"I think if we succeed in the fact that its open and it has this continuity, then I really think that this will be seen as a vibrant addition to the area. You have a real potential for all of this to act as a more active sports hub area."

Kyodo

http://mainichi.jp/english/english/newsselect/news/20131105p2g00m0sp034000c.html

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Tokyo to keep to Olympic plans despite costs

TOKYO (AP) Japanese Olympic officials are adhering to plans laid out in their successful bid to host the 2020 Games despite criticism that costs for the main stadium are too high.

Speaking after a two-day orientation seminar with the International Olympic Committee, Japanese Olympic Committee president Tsunekazu Takeda said Friday that plans to build an 80,000-seat stadium are still in place.

Japan is scaling down the cost of the planned main stadium following an uproar from some prominent architects who think it's too big and expensive, but Takeda said that doesn't mean a smaller facility.

"We are aware of the concerns," Takeda said. "But nothing has been decided yet and we still plan to have an 80,000-seat stadium."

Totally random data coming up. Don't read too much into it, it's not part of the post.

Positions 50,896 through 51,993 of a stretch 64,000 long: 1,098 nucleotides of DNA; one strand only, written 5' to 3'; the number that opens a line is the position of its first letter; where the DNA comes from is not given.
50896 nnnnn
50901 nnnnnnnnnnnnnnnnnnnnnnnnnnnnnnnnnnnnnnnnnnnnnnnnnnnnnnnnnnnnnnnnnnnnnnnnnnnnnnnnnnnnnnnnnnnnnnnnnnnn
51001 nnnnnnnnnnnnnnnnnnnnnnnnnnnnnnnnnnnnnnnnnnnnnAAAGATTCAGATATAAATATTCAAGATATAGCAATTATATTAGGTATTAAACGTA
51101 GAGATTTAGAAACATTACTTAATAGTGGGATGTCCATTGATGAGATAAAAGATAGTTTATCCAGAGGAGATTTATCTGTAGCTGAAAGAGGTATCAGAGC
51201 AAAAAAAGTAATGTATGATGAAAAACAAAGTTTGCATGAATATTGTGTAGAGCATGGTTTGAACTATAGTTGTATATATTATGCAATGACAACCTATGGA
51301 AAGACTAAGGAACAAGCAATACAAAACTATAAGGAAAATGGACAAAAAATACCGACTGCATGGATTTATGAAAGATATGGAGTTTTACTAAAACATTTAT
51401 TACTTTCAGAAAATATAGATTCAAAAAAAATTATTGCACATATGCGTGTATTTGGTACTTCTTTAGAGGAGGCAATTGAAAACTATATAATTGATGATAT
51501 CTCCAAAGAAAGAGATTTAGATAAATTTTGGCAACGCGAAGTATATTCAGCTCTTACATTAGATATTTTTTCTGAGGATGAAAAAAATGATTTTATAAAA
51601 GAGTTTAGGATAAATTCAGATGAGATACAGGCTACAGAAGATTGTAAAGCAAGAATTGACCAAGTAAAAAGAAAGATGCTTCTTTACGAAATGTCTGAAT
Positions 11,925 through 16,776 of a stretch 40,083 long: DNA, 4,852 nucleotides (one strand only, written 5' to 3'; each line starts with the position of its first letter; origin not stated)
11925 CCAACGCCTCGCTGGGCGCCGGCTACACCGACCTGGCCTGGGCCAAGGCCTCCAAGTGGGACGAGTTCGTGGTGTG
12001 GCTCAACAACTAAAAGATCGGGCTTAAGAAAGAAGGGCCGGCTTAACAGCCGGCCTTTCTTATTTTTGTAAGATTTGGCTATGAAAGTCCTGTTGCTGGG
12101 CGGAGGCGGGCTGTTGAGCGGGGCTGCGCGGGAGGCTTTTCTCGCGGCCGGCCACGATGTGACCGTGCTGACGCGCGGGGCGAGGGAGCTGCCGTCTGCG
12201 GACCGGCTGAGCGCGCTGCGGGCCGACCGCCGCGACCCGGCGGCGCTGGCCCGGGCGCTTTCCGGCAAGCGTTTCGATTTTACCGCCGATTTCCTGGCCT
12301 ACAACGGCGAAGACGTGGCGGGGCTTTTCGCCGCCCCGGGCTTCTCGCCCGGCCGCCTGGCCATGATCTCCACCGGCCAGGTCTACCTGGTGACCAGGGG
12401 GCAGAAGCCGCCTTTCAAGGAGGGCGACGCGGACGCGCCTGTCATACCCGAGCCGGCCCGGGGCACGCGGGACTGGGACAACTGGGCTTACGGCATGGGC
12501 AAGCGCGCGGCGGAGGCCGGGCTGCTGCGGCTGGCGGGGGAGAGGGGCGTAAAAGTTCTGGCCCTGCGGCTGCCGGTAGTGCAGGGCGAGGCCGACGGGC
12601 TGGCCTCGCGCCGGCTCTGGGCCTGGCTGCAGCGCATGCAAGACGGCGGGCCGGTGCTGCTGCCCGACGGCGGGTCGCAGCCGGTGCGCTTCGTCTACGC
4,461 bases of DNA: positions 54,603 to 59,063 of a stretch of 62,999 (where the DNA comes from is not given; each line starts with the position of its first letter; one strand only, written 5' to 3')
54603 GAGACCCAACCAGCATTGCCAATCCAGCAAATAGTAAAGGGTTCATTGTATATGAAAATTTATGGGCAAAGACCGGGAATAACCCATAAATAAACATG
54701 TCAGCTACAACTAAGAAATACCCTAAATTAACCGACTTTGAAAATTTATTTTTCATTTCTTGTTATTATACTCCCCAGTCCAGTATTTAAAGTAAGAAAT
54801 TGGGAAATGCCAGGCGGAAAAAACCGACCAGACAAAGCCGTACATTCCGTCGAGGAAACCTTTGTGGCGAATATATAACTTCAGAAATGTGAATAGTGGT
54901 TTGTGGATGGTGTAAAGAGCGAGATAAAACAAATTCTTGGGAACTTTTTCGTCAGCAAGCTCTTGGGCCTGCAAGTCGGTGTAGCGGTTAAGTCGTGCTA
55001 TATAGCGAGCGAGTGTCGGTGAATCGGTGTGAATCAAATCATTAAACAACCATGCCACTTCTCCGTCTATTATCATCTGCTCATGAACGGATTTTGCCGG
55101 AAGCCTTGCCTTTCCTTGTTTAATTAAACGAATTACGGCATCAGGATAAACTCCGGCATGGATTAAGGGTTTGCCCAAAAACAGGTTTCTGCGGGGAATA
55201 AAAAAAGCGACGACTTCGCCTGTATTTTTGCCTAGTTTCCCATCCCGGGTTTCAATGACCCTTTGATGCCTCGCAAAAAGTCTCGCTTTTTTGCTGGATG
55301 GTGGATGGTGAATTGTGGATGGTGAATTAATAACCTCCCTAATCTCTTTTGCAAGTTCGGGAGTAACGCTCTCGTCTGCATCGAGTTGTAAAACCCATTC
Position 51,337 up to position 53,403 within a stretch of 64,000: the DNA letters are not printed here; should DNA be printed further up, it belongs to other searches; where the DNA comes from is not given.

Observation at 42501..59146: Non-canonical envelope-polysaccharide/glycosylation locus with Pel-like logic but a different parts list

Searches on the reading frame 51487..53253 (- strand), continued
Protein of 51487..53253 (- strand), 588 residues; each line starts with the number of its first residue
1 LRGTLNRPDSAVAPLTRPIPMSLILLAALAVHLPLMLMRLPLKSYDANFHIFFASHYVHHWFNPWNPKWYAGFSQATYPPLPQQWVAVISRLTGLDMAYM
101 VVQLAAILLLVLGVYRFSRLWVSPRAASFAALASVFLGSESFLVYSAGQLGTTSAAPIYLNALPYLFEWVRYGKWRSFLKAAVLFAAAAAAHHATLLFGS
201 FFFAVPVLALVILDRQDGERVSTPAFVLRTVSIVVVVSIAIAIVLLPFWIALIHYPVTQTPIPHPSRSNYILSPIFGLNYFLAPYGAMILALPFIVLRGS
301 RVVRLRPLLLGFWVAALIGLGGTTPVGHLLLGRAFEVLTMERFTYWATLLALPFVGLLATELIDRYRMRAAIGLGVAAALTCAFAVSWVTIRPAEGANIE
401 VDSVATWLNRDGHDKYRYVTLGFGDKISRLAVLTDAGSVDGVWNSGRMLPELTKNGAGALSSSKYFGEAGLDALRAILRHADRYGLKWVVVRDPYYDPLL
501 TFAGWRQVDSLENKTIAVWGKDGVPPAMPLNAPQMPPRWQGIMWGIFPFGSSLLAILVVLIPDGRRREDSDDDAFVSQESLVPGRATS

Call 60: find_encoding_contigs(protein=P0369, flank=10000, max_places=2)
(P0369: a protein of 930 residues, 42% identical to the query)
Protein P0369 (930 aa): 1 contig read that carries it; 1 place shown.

The original budget for the stadium, designed by award-winning British-Iraqi architect Zaha Hadid, was 300 billion yen ($3 billion) but Japan's government has said the cost will be scaled down to 130 billion yen ($1.3 billion).

The plans for the stadium were approved earlier this year by the city and central governments. Japanese government officials have not given specifics on how construction will be trimmed, but have said that the design concept, which includes a retractable roof, will be kept.

...

AP

http://www.nzherald.co.nz/sport/news/article.cfm?c_id=4&objectid=11158095

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When Turner Field is dismantled, its remnants should just be shipped to Tokyo and they can add a Torii gate and some Japanese elements to it. That'd be cheap and simple.

Edited by baron-pierreIV

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Was chatting to a friend of mine from Tokyo the other day about the 2020 Olympics, and apparently there is a substantial groundswell within the city to reconsider the Hadid design - which pleased me to hear! It is extremely unpopular with locals.